There are many ways to understand Adam and Eve’s banishment from Eden following their eating of the forbidden fruit. Clearly this is a defining moment in human drama, but is it a fall? For me, the Torah’s first story about human beings holds a subtle and powerful lesson: free will is coterminous with mortality.
All religions share a belief that the freedom of choice that we enjoy in this life is no longer available in a next life. Life-after-death, the continued survival of the soul, obtains in a world-to-come inhospitable to human initiative and invention. The instant Adam and Eve choose freely for the first time, they exit Eden and enter mortality – beginning to age, procreate, grow old, and eventually die. God’s statement to Adam, “on that day you eat from the tree you shall die,” is less an immediate consequence than a reality-altering necessity. Free choice is to ‘this world’ as the air we breathe is to our respiratory system.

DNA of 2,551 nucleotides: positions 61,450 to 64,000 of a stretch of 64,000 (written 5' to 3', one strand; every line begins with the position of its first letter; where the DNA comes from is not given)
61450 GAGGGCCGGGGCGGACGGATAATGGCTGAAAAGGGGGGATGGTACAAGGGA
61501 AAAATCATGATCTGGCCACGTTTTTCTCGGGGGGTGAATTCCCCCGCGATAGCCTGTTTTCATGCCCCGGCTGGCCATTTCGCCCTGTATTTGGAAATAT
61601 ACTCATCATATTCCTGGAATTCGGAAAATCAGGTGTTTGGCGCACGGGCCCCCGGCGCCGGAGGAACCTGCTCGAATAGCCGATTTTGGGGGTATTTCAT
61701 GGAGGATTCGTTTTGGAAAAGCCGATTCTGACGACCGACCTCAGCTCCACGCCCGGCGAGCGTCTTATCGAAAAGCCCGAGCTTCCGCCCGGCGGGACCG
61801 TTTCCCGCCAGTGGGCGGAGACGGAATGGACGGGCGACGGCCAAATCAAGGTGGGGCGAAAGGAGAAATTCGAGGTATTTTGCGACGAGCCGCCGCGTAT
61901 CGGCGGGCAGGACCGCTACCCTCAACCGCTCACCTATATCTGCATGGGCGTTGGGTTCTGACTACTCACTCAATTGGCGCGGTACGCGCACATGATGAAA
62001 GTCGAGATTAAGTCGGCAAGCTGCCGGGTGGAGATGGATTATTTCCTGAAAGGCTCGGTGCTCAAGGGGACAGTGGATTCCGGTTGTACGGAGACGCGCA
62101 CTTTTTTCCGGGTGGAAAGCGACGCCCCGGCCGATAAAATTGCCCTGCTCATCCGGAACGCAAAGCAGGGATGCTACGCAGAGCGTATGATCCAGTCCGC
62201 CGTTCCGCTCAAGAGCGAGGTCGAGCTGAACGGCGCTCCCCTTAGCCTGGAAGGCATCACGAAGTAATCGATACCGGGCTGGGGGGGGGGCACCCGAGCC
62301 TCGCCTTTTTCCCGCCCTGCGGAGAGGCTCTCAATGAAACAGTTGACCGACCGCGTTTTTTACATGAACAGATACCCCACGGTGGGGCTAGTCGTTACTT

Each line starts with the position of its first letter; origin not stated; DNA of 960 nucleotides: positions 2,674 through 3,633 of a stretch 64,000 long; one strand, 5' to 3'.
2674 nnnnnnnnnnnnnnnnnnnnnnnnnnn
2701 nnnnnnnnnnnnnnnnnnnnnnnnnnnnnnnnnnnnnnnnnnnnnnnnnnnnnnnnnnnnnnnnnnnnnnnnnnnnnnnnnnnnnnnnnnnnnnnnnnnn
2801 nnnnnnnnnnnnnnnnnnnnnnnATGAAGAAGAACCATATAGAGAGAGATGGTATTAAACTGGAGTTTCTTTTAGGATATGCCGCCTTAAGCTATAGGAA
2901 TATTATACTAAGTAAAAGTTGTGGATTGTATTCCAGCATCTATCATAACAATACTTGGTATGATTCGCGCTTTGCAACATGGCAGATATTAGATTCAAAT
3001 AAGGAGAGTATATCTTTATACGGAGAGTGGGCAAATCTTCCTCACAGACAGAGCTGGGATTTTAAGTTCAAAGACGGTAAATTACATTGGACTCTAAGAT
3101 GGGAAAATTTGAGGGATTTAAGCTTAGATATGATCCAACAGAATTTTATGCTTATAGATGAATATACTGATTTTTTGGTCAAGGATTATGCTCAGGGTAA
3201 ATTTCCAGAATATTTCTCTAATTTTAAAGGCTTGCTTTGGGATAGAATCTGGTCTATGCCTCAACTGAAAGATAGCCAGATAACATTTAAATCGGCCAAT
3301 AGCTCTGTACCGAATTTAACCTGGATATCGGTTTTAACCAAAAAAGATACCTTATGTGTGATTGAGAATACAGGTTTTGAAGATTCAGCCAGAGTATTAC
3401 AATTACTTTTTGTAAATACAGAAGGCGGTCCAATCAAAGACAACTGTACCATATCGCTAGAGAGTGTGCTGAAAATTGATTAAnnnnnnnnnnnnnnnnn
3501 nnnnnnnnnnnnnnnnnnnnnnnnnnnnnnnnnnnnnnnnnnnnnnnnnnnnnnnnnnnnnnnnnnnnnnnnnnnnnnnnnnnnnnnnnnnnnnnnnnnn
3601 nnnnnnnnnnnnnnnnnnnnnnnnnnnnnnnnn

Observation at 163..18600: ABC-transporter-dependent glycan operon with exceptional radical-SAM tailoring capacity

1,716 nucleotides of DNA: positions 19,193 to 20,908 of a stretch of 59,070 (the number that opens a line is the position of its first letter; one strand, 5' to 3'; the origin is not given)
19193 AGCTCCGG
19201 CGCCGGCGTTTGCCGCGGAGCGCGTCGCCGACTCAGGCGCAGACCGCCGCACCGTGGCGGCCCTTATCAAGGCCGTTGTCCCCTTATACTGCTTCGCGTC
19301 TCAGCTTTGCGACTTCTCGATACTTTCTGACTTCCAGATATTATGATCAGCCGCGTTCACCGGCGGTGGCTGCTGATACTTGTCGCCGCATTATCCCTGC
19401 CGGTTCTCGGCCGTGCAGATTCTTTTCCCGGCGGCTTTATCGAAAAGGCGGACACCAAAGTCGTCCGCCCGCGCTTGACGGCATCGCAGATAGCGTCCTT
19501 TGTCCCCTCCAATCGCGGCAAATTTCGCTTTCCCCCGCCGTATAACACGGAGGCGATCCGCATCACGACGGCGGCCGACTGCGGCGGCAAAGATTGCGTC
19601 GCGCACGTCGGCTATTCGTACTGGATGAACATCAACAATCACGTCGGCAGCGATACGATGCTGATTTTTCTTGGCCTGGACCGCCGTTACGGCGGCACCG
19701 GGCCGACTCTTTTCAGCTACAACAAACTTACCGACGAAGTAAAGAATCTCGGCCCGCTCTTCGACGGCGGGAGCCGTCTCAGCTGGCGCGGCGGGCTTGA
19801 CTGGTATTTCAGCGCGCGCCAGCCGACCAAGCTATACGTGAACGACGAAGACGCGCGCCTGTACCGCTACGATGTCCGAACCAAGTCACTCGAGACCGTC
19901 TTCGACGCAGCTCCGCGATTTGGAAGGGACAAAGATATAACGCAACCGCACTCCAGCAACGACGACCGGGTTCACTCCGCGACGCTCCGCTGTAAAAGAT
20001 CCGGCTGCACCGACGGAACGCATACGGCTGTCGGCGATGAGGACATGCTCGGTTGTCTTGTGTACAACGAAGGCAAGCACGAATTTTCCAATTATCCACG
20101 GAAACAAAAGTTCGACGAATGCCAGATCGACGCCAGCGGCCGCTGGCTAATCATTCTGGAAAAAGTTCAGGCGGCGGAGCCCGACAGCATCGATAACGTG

When God’s voice is felt “walking through the garden,” (mithalech bagan) the implications for Adam, Eve, and the Serpent extend from the personal responsibility implicit with free will. Far from condemning the human condition, the open chapters of the Torah establish the core ingredient “free will” that, can produce violence as it will in the next story (Cain and Abel), but that can also enable us to be God’s partner in repair, healing, aiding, and restoration.
The next time genetics, economics, political forces, or power structures try and tell you that ‘you have no choice,’ remind them they are mistaken. With the season of Teshuva fading, consider how your Jewish tradition does more than gift you an identity, a history, and a destiny. The opening words of the Torah resonate with the message that has reverberated from the shofar’s call to Neilah’s close – free choice is a gift (not a given.) May we embrace it with passion and personal responsibility in this New Year.
A sweet Shabbat to you.
Rabbi William Hamilton